Thursday, September 10, 2015

Speaking Tonight at Humboldt Handweaver's Meeting at Wharfinger

I am the worst at keeping these Blogs up to date. it is hardly a Blog but yet things are happening up here in my hill studio. I have been busy with commissions this summer and general exploring the studio itself. There is a lot to do and when not in the drying yet gorgeous property I am in the studio.

This is one of 11 fabric panels I did for a wonderful artist couple of whose work I have always admired so it meant a great deal to do some work for their home.

This is a mono print and surely I could not do it again. These works are all signature 'prints' but I must say they are paintings for they work easily behind a frame as well as a cushion cover.

There has been a few nice bits of traveling since the close of the studio in the spring. I am always moved by texture of landscape and my artistic response to it. So as to not bore you.. I will list just a few...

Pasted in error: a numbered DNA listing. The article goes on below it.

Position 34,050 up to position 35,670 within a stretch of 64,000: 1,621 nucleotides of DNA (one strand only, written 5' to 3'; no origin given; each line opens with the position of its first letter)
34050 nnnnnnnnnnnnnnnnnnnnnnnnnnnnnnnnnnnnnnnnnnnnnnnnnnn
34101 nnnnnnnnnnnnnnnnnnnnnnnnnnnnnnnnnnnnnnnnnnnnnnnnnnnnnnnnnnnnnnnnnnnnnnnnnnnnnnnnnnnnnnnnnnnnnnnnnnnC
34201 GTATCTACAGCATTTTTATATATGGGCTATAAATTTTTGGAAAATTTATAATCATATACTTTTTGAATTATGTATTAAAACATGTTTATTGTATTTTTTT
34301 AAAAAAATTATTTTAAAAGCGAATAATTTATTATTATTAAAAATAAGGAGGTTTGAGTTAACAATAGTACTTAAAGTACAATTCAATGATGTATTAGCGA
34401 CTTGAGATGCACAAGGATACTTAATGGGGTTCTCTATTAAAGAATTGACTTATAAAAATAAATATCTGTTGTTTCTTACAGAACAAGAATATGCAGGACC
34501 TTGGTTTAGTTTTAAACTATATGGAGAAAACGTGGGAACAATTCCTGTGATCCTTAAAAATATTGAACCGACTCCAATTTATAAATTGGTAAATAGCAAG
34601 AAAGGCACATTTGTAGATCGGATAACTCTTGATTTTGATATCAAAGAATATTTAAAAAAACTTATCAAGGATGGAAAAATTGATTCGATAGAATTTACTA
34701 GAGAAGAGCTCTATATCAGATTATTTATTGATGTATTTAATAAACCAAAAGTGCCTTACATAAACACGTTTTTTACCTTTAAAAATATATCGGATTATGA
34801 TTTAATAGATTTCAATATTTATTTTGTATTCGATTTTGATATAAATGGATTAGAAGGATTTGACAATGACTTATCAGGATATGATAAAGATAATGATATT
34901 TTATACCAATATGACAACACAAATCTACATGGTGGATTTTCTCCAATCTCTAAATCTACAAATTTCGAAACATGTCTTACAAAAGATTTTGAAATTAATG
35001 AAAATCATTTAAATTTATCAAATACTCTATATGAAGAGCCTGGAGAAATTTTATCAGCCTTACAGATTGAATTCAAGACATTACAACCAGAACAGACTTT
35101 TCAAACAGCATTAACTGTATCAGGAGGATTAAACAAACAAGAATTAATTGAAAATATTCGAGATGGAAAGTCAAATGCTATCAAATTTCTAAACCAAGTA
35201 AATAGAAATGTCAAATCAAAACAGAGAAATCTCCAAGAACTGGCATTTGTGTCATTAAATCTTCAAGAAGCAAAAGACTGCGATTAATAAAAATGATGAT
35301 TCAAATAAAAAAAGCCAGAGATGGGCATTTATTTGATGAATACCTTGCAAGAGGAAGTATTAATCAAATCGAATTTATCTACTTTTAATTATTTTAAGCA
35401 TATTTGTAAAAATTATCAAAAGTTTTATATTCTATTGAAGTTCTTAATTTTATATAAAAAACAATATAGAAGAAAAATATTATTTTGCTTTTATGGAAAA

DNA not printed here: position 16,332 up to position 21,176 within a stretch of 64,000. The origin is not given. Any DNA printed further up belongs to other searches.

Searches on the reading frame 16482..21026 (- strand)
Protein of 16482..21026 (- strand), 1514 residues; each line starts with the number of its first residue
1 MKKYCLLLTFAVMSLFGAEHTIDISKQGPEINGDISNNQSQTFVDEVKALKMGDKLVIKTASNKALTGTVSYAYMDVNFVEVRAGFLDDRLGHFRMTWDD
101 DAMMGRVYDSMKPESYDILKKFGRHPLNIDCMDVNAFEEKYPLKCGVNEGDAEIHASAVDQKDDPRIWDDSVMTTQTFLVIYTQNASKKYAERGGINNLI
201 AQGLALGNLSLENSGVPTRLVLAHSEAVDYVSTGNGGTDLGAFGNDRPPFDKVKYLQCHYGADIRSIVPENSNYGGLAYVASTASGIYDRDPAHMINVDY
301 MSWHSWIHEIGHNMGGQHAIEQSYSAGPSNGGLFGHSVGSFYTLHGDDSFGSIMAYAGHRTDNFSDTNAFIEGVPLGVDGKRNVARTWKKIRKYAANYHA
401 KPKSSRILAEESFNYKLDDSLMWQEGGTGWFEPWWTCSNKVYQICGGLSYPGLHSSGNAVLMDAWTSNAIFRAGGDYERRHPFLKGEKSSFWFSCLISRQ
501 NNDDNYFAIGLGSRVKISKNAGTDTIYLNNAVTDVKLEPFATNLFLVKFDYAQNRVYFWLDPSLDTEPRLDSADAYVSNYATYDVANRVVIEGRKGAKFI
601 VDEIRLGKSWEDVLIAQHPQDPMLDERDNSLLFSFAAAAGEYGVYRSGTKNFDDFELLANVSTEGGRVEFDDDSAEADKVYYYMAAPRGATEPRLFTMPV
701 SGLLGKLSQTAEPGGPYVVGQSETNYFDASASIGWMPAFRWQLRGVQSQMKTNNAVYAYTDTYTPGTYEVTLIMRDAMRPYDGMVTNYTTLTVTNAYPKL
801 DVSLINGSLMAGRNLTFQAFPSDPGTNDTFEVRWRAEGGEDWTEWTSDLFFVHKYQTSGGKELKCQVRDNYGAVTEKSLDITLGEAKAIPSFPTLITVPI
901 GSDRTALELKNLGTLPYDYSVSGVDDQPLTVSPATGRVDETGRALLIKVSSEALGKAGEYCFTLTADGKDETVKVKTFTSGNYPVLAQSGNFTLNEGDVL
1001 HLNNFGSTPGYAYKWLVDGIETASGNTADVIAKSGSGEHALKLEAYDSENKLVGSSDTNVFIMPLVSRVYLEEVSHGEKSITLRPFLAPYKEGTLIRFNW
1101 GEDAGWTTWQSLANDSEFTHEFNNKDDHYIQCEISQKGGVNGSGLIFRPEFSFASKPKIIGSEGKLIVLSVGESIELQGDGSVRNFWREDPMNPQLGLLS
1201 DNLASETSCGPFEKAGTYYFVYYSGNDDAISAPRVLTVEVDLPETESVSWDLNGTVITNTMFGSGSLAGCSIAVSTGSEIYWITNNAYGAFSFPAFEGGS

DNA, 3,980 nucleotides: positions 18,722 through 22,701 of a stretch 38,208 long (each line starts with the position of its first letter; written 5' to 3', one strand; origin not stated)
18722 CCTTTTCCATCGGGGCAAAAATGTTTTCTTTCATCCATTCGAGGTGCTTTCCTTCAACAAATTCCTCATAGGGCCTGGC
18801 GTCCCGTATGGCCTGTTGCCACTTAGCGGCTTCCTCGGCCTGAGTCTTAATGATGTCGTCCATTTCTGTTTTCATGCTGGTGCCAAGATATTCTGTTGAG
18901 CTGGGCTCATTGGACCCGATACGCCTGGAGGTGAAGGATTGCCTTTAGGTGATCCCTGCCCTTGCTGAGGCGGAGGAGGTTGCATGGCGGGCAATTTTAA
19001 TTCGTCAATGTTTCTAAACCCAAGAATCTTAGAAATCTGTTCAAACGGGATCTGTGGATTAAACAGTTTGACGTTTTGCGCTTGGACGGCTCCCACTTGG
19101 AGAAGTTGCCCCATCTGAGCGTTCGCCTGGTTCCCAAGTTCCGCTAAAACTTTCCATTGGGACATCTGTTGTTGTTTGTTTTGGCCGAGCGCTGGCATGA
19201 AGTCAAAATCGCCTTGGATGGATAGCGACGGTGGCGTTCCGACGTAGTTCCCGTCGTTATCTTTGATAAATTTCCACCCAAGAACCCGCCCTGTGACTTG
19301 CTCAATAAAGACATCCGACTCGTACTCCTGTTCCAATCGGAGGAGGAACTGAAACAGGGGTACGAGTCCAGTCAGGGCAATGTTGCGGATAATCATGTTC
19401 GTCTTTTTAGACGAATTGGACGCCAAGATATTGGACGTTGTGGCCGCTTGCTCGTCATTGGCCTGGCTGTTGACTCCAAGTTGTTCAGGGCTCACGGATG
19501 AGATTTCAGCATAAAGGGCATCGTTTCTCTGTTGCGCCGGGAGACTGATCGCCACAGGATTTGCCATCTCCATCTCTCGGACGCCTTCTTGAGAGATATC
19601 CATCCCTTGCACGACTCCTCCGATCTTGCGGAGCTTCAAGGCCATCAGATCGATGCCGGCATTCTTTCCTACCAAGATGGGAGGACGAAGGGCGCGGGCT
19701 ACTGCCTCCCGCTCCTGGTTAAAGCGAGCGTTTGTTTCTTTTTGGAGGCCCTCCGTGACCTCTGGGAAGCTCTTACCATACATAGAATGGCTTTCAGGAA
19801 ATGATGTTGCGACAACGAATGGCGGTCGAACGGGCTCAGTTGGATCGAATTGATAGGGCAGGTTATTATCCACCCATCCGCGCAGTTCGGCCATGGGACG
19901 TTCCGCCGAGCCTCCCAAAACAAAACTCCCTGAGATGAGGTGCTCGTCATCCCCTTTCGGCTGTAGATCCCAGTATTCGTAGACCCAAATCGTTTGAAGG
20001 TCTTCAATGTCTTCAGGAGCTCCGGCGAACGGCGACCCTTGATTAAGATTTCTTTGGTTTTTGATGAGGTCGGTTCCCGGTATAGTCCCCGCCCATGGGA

Sydney Australia Fortress walls

The wear of sun, sea, air and time on rock often gives such a sense of spontaneous  design. I am moved by the overlay of natural color and tone. I realize that I am highly affected by this achievement that hundreds and sometimes thousands of years give us. I know this to be a realism I want to mimic and celebrate. The larger pastoral landscapes so many are clever to paint and create are not to be of my first love. The energy I find in the veins of a rock or the fiber of a hand rolled bead from grass astonish my field of vision. It is for this sort of environment I tie up my fabrics, paint textiles, dip dye with plant dyes or surface print with whatever is at hand. I love the surprise that shibori can bring. And I have cultivated my own approach which is anything but predictable. In doing so I hope to maintain a certain energy that is never fully at rest but represents something only the natural environment can give us.